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Wallerstein, R.S. Hoch, S. (1992). Psychoanalysis and Psychoanalytic Psychotherapy—Similarities and Differences: Conceptual Overview. J. Amer. Psychoanal. Assn., 40:233-238.

(1992). Journal of the American Psychoanalytic Association, 40:233-238

Psychoanalysis and Psychoanalytic Psychotherapy—Similarities and Differences: Conceptual Overview

Robert S. Wallerstein, M.D. and Samuel Hoch, M.D.

IN HIS INTRODUCTION, Wallerstein outlined a historical perspective for placing in context the persisting preoccupation about the panel topic over the last four decades. The first clear distinctions were described by Robert Knight in his pioneering papers, and elaborated in a landmark series of panels published in 1954. Wallerstein then repeated the questions he posed in 1969, to serve as a framework for the panel and as a reminder of the shifting positions many analysts have taken since then.

In the 1950's, a sharpened conceptual distinction between psychoanalysis and the spectrum of psychoanalytic psychotherapies was represented by E. Bibring, L. Stone, M. M. Gill and L. Rangell, while an opposing position, blurring these distinctions, was taken by F. Alexander and F. Fromm-Reichmann. A consensus favoring the former views lasted for about two decades. Gradually, altered theoretical and clinical conceptualizations by influential analysts, like H. Kohut and O. F. Kernberg, culminated in modified viewpoints expressed in 1979 by Stone, Gill, and Rangell. Increasing diversity of opinion has continued worldwide. This series of panels marks another stocktaking point, an effort to gauge where we have been, where we are, and where we seem to be headed in distinguishing between psychoanalysis and psychoanalytic psychotherapy.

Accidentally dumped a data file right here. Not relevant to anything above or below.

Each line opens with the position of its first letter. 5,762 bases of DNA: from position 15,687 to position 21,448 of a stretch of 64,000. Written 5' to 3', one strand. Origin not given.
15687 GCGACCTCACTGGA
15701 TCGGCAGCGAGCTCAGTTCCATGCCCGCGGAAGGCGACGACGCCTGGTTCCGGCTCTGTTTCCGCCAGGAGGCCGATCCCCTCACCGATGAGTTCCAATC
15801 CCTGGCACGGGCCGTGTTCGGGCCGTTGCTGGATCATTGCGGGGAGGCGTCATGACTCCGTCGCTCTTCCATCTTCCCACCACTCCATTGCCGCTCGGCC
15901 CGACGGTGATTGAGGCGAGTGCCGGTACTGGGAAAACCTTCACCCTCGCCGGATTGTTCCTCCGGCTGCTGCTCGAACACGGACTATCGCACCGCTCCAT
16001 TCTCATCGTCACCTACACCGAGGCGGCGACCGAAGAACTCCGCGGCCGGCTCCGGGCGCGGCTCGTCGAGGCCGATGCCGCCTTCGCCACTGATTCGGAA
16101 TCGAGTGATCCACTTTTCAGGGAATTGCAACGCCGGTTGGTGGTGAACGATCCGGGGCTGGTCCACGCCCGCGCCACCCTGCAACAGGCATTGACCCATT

From Dewald's point of view, psychoanalytic psychotherapy is a form of applied psychoanalysis, derived from its clinical theory and technique. Sharp distinctions between them are often difficult to make. Dewald referred to the difference between "core" and "derivative" elements of psychic structure and function, citing the implications these differences have for defining psychoanalytic psychotherapy.

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